Address to the United Nations (UN) General Assembly on Ukraine by Secretary-General António Guterres yesterday.



Ladies and gentlemen,

It’s the worst global peace and security crisis in a long time, if not since I was Secretary-General. We’re meeting today.

Our world is under threat. I fervently hoped it would not happen. Ukraine’s recent developments are quite alarming. They claim that ceasefire violations have increased across the contact line, creating a genuine risk of increased violence on the ground.

My thoughts are with everyone who has already witnessed such devastation, death, and displacement. The history of this battle is complicated, with at least two different stories at odds at all times.

I’m sure, they will never agree on what occurred in the past. The Russian Federation’s recognition of “independence” for the Donetsk and Luhansk regions, as well as subsequent actions, violates Ukraine’s sovereignty, territorial integrity, and the UN Charter.

This is true regardless of what the Russian Federation does. In this historic room, I must also say that this decision goes against a United Nations resolution that was passed more than 50 years ago.

Among other things, I’m referring to the United Nations Charter-compliant Declaration on the Principles of International Law Governing Friendly Relations and Cooperation Between States.

The General Assembly made this “Declaration on Friendly Relations” during a meeting to celebrate the 25th anniversary of the United Nations.

The Friendly Relations Declaration, which the International Court of Justice has deemed an excellent example of international law, contains a number of significant concepts relevant to today’s conference.

There are numerous points I want to make against the notion that all states are sovereign and that “the state’s geographical integrity and political independence are inviolable.”

There are many General Assembly resolutions that support Ukraine’s sovereignty, independence, and territorial integrity in the world.

Respected President,

Numerous factors contributed to the Minsk Agreements’ survival in a critical care unit. They had been approved by the Security Council, and I had been ecstatic about them since the beginning.

Those devices, however, have been deactivated. Additionally, we must be concerned with preserving the integrity of peacekeeping. The public is fully aware of the United Nations’ long and illustrious history of sending peacekeepers to assist other countries. Only with the permission of the country to which the peacekeepers are dispatched.

Respected President,

Restraint, reason, and de-escalation are required. There is no room for actions or statements that could sway this dangerous situation.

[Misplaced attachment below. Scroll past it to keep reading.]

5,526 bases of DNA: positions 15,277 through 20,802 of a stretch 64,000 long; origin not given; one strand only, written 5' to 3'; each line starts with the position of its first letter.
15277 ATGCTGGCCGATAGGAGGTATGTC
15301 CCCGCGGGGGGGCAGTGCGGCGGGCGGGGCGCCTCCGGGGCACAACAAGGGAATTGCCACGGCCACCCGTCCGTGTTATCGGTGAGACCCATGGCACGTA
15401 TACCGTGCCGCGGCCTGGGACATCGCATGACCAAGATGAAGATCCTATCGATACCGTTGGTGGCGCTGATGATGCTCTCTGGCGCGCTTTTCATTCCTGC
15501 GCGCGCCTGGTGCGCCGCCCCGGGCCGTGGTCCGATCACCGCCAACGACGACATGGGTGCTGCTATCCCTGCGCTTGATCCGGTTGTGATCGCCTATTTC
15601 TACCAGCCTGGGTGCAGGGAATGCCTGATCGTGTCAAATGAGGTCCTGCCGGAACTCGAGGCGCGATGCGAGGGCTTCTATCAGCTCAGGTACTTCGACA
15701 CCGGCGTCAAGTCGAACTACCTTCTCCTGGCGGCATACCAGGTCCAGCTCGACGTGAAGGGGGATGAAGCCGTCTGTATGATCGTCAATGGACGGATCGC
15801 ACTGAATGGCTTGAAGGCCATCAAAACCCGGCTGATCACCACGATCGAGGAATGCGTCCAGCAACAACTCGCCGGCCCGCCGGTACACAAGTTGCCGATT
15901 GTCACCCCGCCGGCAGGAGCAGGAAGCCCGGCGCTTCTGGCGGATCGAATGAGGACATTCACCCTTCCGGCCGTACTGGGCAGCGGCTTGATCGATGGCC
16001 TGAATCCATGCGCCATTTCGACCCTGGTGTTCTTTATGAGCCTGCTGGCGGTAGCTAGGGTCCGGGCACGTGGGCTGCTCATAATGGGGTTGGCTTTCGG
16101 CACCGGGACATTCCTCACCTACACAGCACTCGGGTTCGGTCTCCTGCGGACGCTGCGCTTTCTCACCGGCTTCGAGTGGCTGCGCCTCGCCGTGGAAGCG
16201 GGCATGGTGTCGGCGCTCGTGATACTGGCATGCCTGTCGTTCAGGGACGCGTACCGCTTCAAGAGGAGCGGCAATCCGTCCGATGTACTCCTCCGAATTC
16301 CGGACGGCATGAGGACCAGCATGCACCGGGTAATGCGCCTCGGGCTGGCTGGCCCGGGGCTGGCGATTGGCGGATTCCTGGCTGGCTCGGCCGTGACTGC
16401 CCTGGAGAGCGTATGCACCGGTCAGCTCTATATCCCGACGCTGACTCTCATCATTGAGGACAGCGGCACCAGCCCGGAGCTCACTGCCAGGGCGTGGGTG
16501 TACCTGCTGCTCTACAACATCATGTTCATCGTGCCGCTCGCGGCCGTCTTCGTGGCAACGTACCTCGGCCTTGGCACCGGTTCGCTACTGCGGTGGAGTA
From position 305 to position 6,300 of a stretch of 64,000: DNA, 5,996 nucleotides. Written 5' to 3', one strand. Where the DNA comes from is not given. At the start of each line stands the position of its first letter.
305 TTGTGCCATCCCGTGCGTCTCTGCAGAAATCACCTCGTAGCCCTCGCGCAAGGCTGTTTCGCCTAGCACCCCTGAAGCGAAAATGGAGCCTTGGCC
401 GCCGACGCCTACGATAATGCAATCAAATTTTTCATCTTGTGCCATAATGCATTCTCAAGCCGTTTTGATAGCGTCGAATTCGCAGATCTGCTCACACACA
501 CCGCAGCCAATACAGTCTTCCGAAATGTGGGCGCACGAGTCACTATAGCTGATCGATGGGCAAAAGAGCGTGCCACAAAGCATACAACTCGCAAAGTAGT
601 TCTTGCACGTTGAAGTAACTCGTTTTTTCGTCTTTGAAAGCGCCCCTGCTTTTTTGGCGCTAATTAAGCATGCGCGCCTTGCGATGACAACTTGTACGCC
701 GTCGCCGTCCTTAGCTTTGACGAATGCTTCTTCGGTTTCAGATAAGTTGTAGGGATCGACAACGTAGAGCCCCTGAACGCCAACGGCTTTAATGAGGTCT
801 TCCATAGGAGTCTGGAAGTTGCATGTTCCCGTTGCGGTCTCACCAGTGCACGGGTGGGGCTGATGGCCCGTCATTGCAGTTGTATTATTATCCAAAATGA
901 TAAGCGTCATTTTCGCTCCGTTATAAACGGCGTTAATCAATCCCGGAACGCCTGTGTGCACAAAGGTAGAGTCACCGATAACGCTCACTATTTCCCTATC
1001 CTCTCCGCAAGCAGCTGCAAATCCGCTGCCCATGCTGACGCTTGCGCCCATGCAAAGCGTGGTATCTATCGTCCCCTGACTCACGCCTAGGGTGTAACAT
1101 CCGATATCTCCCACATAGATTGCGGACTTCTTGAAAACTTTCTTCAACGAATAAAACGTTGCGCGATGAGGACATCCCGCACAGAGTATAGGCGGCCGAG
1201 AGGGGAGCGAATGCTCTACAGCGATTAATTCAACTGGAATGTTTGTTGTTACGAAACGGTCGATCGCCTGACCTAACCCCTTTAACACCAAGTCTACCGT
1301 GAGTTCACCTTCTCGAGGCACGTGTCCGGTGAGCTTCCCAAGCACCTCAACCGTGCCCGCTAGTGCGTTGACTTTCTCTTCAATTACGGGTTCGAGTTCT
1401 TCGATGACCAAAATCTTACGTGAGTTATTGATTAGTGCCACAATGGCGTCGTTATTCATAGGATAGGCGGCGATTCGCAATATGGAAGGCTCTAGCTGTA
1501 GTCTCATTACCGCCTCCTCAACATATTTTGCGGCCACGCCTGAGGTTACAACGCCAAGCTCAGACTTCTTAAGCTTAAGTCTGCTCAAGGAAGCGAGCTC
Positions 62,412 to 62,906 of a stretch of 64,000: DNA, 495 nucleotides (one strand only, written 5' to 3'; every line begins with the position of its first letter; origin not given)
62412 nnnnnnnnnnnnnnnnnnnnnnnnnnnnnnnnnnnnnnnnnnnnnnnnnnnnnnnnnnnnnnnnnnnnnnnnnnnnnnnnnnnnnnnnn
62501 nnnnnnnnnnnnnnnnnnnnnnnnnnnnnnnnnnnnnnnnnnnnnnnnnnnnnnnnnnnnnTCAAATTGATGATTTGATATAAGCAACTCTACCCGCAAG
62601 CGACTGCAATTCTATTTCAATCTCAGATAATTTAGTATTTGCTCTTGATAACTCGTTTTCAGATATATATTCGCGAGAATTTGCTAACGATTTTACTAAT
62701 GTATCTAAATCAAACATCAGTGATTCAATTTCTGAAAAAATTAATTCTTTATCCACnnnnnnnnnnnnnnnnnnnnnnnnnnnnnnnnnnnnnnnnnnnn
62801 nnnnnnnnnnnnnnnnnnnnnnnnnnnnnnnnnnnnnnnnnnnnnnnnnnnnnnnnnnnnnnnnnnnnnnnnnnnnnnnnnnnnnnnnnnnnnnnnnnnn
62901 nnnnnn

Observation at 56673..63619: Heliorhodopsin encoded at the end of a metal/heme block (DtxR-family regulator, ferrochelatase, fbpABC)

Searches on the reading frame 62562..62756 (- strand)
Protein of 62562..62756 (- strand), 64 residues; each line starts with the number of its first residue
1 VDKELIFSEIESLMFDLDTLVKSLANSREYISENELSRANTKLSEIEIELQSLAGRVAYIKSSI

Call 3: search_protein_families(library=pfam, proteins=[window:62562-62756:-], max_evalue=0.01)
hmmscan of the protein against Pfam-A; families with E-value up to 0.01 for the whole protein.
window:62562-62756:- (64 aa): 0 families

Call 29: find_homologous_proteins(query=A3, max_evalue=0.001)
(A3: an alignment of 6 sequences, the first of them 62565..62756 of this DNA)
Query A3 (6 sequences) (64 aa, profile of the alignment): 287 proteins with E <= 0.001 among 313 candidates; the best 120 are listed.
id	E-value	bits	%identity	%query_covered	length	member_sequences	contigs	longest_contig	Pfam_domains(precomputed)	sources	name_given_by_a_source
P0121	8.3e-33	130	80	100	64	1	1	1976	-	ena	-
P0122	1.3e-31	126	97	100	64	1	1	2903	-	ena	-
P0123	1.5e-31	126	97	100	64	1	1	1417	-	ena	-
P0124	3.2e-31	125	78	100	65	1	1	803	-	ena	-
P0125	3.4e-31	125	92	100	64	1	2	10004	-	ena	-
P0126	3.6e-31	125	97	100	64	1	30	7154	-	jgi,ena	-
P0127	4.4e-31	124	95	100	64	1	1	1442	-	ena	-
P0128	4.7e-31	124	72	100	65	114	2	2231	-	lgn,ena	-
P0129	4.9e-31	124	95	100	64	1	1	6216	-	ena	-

It is past time to declare a cease-fire and resume dialogue and discussions in order to save the people of Ukraine and beyond from the scourge of war.

I wish everyone would make full use of Article 33 of the Charter and its numerous mechanisms for resolving peaceful conflicts.

Respected President,

The United Nations system is still available to the people of Ukraine through our human rights and humanitarian efforts. Seven offices of our Human Rights Monitoring Mission are located throughout the country, on both sides of the contact line.

They keep track of civilian casualties, monitor freedom of movement, and investigate human rights breaches. Our humanitarian efforts are unrelated to who owns the land on which people live. Even before this recent surge, two million Ukrainians were in need of humanitarian aid.

With the assistance of other organizations, we and our partners have facilitated the movement of 140 metric tons of life-saving supplies across the contact line since the start of 2022.

Again, our efforts are entirely consistent with the General Assembly’s humanitarian ideals. It helps people in need by being humanitarian, being neutral, being impartial, and being independent. These are the four humanitarian principles that the UN uses to help people in need.

These ideas are critical for attracting and retaining impacted individuals, particularly those caught up in violent conflict. The General Assembly has said numerous times that humanitarian assistance should promote and uphold these objectives.

Our humanitarian organizations have committed to remaining and assisting the Ukrainian people, and they are willing to adjust and reprioritize their work as necessary.

As we all know all too well, civilians, including women and children, invariably bear the brunt of the violence. If the conflict in Ukraine worsens, the globe may face a degree of need not seen in a long time.

Then, I want all parties to allow humanitarian organizations safe and unrestricted access, even to areas in eastern Ukraine that are not under government control. All parties must adhere to their international humanitarian law obligations.

Respected President,

I will support any and all efforts to resolve this issue peacefully. My lovely offices remain available. We cannot and will not abandon the pursuit of a peaceful resolution.


Thank you.